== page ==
HIV and AIDS in Norway

In Norway, the rights and responsibilities of people living with HIV are stipulated in the Infectious Disease Control Act. This applies to any person presently in Norway, including tourists, people without legal residence and undocumented persons.

scheduleOppdatert: 24.01.2023

createForfatter: Sekretariatet


Medical care
People living with HIV are entitled to free hiv treatment and care. This applies to everyone present in Norway, including tourists, students, other visitors, people without legal residence and undocumented persons. More comprehensive medical care as preventative dental care and psychological therapy if their psychological needs stem from the HIV infection are free for people with resident permit*.

All Norwegian residents and EU/EEC residents living in Norway have the right to proper health services. The Patient’s Rights Act (pasientrettighetsloven) states that you can choose your own doctor, your own hospital and that you have the right to see your own medical journal. You are also entitled to proper information about your diagnosis and health status, including possible risks and side effects of your treatment or examinations. If you feel that your rights have not been properly cared for, you may file a complaint with the Patient ombudsman (Pasient- og brukerombudet) in your county of residence (hjemkommune). HivNorway can assist you with such complaints if they are related to your HIV diagnosis.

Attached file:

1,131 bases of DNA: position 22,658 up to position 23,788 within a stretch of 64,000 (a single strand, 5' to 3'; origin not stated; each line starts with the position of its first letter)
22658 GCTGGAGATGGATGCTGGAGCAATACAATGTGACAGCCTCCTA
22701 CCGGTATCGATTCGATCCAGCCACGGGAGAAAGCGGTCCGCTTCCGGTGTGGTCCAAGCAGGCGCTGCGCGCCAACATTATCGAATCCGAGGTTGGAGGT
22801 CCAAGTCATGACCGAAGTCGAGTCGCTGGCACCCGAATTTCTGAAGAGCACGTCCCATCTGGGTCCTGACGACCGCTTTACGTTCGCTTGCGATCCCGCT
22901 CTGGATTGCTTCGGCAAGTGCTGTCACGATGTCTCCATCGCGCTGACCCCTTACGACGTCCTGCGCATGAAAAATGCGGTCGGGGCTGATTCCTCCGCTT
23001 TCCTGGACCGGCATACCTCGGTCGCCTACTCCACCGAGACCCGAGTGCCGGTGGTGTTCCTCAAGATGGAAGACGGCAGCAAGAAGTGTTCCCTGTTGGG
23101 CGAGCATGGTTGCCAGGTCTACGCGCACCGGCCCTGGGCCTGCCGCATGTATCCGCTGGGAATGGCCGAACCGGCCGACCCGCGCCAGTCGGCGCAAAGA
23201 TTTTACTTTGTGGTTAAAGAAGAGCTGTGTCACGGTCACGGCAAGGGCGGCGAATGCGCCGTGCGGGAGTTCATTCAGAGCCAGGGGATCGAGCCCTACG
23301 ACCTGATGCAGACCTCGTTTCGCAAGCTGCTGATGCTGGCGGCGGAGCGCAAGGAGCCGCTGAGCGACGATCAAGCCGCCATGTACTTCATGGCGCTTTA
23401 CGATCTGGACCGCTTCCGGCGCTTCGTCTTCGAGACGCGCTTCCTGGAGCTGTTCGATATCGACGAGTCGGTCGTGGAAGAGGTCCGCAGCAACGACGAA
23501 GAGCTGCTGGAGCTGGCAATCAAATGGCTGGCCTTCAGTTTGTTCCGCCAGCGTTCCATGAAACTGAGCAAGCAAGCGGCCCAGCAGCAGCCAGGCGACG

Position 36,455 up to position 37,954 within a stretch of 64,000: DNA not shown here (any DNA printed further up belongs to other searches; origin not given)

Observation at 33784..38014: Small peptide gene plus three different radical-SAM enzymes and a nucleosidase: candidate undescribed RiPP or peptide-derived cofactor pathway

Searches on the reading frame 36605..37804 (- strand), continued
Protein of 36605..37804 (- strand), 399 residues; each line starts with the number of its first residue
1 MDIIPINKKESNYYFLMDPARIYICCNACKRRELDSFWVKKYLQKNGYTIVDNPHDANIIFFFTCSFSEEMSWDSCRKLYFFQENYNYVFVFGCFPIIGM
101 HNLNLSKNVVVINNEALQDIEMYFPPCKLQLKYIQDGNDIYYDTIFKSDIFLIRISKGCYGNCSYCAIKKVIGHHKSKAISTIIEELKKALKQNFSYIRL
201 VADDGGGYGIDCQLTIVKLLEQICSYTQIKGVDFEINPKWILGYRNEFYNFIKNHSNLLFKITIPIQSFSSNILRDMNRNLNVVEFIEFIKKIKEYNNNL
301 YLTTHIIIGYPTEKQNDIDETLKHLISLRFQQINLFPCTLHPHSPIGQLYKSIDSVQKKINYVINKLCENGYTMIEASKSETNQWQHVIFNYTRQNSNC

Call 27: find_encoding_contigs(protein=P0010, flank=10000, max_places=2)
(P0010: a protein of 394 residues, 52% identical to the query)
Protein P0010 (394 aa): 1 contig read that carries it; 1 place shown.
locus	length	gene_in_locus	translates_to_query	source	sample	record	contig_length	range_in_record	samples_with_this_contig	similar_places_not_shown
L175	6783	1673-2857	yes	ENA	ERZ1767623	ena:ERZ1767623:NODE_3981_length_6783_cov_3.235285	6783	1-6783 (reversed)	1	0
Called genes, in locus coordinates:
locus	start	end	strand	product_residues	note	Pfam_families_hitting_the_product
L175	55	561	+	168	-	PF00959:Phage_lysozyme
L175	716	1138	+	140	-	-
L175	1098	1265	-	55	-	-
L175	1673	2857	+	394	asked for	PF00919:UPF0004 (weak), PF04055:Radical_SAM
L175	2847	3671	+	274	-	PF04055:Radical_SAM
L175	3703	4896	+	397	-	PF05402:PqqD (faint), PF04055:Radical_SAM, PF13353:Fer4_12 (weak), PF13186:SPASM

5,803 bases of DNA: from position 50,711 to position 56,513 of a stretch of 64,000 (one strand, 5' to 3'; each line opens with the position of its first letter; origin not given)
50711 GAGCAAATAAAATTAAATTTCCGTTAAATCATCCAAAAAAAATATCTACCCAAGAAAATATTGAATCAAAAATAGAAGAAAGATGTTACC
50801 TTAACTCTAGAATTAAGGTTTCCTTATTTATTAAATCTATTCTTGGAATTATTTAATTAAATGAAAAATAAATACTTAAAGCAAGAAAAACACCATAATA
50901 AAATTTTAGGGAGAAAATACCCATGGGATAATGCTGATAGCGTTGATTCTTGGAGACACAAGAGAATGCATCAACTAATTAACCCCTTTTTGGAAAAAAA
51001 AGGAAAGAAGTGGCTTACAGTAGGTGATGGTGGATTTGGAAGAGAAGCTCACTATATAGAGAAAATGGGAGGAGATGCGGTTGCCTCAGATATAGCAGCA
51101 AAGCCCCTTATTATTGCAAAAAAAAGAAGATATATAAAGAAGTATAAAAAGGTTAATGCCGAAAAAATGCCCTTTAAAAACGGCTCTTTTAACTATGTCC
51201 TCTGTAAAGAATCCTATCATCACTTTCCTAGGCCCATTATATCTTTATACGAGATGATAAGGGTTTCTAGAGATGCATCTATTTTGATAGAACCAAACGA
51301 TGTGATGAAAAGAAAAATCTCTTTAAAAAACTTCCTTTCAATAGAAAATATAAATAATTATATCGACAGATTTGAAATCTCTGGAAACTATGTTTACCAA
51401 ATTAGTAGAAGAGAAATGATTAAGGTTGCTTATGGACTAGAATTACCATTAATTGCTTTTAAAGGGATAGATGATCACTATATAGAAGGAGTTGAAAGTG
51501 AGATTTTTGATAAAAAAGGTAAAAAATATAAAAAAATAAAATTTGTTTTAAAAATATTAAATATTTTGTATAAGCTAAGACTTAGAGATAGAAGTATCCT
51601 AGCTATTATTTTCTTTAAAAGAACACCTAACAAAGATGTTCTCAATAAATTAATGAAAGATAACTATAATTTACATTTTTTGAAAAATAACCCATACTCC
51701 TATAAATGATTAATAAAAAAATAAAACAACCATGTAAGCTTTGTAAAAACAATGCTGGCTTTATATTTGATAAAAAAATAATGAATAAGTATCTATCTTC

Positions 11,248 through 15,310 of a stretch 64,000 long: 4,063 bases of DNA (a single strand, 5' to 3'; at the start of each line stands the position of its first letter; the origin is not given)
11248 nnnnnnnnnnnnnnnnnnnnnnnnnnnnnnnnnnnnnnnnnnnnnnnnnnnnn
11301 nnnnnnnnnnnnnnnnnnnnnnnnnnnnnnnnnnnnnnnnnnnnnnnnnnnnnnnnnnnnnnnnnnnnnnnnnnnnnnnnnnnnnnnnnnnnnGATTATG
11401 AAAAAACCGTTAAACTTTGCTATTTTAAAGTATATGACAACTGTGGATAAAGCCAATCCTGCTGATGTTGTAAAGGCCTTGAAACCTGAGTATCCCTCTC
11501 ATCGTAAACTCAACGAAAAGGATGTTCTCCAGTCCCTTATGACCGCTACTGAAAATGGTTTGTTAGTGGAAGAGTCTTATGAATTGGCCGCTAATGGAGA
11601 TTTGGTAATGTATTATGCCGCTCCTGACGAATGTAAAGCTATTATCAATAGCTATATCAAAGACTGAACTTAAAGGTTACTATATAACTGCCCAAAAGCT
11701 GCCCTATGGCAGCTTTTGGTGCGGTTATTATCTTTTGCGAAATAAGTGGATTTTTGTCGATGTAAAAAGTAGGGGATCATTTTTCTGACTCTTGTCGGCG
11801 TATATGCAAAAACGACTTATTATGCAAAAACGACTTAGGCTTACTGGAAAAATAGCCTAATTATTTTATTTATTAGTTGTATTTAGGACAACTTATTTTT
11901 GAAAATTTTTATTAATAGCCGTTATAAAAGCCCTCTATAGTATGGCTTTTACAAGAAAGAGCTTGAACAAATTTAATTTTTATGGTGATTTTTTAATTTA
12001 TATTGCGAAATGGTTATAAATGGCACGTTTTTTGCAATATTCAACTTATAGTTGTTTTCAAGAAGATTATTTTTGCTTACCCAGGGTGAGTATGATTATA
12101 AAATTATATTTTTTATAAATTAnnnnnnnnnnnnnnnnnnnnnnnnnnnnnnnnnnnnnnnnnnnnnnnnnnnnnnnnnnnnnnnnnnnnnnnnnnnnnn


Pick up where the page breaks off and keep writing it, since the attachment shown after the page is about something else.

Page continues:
Additional regulations apply if HIV related expenses are not covered by the health system. These expenses may be covered by the social welfare office (NAV). Extra dental expenses not covered by the National Health Service may also be covered by the Social Welfare System*.

Rights and responsibilities
As an HIV positive person you are subject to the Infectious Disease Control Act (smittevernloven), which gives you both rights and responsibilities. Apart from medical and dental care, you are entitled to assistance to prevent you from transmitting the virus to another person, including adequate access to free condoms and clean needles for injection. It may also include sufficient support for housing, education, employment or rehabilitation*. These rights do not necessarily mean that all assistance is free of charge.

For more information about treatment, rights and responsibilities, please visit

*Certain terms and conditions apply for specialist and non-essential services such as dental care, psychological treatment and social services. Please contact HivNorway if you need help to review your personal circumstances.

Les også


→ Kaldt gufs fra fortiden

Dagen før vi markerer at det er 40 år siden den første aidsdiagnosen ble stilt i Norge, fikk vi igjen smake på fortidens irrasjonelle frykt og sensasjonslyst rundt hiv. HivNorge ble i går gjort oppmerksom på feilaktige rykter som florerer i sosiale medier, om at tre kvinner angivelig var smittet med hiv gjennom sprøytestikk på et utested i Oslo.


→ Da aids kom til Norge

40 år har gått siden den første personen fikk diagnosen aids i Norge. Da fantes det ingen behandling for hiv, og samfunnet var sterkt preget av mangel på kunnskap, smittefrykt, og sensasjonsjournalistikk i pressen.